Now under bankruptcy protection, Hadassah hospital in Jerusalem is attempting to dig out from under a mountain of debt.
JERUSALEM — The Sarah Wetsman Davidson Hospital Tower stretches 223 feet skyward, welcoming visitors in a bright, expansive lobby strung with banners celebrating both the State of Israel and its premier hospital, the Hadassah Medical Organization.
Opened in late 2012 at a total cost of $363 million, the tower is the largest building project undertaken at Hadassah in 50 years and a symbol of the hospital's ambitions for the future.
Now that future is in peril as the hospital, saddled with nearly $370 million in debt and an annual deficit exceeding $85 million, struggles to chart a course back to solvency.
Last month, Hadassah hospital declared bankruptcy after two large Israeli banks cut off its credit lines. The Jerusalem District Court gave the hospital a 90-day stay of protection from creditors, after which the medical organization will be restructured or liquidated.
Both the Israeli government and the Hadassah Women's Zionist Organization of America, which built the hospital and partially funds it, have agreed to provide $14 million in emergency funding to help weather the crisis. Amid the financial tumult, the hospital staff went on strike for two weeks.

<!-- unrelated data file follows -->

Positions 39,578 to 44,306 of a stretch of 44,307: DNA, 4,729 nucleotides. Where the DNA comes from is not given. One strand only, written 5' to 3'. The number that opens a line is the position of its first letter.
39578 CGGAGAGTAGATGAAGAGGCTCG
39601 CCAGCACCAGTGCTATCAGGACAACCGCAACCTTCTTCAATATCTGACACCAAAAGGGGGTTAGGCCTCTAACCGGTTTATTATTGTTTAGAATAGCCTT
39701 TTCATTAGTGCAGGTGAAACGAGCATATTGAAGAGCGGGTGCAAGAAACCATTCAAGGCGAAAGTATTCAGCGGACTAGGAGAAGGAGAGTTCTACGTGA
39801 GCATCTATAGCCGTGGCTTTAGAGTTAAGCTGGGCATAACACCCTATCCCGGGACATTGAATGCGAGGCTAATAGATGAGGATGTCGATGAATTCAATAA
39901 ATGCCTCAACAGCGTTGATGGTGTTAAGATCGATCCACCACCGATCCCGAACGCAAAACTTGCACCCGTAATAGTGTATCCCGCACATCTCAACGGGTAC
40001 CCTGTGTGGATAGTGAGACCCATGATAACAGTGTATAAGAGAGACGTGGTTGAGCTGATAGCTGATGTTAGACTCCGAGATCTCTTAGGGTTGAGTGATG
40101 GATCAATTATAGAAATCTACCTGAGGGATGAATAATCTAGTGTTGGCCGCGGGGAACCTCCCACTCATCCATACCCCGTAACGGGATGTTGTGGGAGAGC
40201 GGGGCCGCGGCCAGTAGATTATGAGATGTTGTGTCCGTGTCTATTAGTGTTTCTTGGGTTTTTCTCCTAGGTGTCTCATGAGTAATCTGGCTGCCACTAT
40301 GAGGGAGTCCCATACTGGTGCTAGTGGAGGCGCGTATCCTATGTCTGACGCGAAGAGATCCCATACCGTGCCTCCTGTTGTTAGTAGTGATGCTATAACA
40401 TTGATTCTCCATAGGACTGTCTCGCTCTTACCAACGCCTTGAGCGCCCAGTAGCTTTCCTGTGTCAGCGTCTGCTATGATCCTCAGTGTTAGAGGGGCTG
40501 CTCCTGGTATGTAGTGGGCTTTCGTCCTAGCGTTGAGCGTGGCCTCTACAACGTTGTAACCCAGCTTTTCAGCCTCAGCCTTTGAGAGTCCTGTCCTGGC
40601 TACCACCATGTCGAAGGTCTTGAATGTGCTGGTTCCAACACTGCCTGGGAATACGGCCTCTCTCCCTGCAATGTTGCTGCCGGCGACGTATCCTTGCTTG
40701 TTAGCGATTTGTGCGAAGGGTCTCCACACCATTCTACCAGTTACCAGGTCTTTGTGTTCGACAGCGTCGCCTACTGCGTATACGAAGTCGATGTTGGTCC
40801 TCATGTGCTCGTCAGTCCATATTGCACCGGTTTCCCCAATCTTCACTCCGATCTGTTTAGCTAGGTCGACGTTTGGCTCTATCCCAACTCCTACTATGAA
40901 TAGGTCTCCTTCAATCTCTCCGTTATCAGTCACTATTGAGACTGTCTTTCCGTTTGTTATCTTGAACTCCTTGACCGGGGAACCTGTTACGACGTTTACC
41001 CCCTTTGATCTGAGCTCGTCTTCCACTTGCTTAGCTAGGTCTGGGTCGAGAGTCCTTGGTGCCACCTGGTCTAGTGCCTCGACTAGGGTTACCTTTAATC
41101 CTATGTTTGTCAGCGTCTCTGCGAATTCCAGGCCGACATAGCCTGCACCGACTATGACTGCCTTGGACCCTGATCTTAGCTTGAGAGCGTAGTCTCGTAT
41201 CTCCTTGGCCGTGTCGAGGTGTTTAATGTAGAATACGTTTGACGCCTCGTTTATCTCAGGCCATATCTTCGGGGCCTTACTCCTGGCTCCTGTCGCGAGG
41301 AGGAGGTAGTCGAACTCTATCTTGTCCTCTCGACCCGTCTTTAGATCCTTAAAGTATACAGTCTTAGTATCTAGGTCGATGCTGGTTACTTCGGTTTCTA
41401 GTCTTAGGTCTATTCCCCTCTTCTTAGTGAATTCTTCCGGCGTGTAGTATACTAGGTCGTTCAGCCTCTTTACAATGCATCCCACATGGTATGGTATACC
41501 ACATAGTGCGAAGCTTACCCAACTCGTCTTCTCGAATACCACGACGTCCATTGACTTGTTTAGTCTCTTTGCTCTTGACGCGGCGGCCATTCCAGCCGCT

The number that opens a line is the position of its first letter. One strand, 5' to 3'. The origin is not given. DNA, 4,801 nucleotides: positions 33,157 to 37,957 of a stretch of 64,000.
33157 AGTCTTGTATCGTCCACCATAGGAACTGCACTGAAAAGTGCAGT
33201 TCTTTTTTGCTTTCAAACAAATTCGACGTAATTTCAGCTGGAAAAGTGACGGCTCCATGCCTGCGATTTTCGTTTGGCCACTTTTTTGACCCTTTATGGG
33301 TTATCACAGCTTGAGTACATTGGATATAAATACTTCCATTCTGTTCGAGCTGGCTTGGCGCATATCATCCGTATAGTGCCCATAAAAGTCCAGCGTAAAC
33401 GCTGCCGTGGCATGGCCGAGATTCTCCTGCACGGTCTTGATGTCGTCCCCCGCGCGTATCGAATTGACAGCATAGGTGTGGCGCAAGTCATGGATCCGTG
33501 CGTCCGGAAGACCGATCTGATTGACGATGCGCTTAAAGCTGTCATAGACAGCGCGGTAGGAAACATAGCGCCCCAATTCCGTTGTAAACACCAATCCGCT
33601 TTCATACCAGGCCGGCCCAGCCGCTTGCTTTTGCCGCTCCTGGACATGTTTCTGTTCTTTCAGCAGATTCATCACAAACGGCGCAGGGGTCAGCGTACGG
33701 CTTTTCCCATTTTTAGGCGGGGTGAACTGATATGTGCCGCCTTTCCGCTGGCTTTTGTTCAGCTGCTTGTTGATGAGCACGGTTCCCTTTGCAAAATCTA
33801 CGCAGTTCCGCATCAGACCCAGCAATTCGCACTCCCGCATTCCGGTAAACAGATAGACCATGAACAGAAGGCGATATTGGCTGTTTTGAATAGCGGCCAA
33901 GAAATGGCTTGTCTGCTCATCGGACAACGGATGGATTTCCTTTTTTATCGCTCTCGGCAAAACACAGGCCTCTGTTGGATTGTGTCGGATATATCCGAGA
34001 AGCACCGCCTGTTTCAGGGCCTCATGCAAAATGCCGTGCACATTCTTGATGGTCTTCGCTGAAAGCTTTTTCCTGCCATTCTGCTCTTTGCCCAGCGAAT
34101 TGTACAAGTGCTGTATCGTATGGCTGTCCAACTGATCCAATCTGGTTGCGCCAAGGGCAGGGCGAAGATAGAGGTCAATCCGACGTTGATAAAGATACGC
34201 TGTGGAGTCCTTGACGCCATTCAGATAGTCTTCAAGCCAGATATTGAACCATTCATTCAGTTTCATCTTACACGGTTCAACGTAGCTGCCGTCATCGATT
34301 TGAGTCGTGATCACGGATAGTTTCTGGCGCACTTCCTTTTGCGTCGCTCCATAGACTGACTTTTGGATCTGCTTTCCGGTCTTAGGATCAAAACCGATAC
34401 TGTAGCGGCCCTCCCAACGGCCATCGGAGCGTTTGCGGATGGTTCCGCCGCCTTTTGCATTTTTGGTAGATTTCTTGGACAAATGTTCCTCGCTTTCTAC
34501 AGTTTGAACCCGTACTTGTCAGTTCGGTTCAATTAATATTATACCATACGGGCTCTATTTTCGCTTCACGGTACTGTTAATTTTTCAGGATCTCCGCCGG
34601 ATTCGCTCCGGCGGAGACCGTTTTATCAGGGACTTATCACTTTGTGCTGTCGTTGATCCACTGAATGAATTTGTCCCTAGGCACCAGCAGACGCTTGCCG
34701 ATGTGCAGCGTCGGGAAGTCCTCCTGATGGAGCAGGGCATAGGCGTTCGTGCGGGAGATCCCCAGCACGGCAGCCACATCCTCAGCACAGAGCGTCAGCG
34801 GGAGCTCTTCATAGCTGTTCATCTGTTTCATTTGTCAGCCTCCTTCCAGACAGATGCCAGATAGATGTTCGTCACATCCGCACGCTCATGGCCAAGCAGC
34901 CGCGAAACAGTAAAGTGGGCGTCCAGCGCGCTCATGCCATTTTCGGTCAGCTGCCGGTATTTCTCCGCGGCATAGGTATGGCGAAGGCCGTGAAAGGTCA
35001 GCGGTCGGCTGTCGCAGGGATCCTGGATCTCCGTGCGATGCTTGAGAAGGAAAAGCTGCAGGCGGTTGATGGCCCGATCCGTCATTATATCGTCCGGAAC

“This is a crisis that had its origins a long time ago,” said Avigdor Kaplan, who became the hospital’s director-general last year. “Now it’s gotten to a point where it can’t go on.”
Founded in 1939, Hadassah is widely regarded as one of Israel’s finest health care facilities, pushing the boundaries of medical research while providing first-rate treatment not only for Israelis, but often for patients from around the Middle East, including citizens of countries technically in a state of war with the Jewish state.
The institution, which employs 6,000 people and doubles as the main teaching hospital for the Hebrew University medical school, is a symbol of both the best in Israeli medicine and the American Jewish contribution to building the state.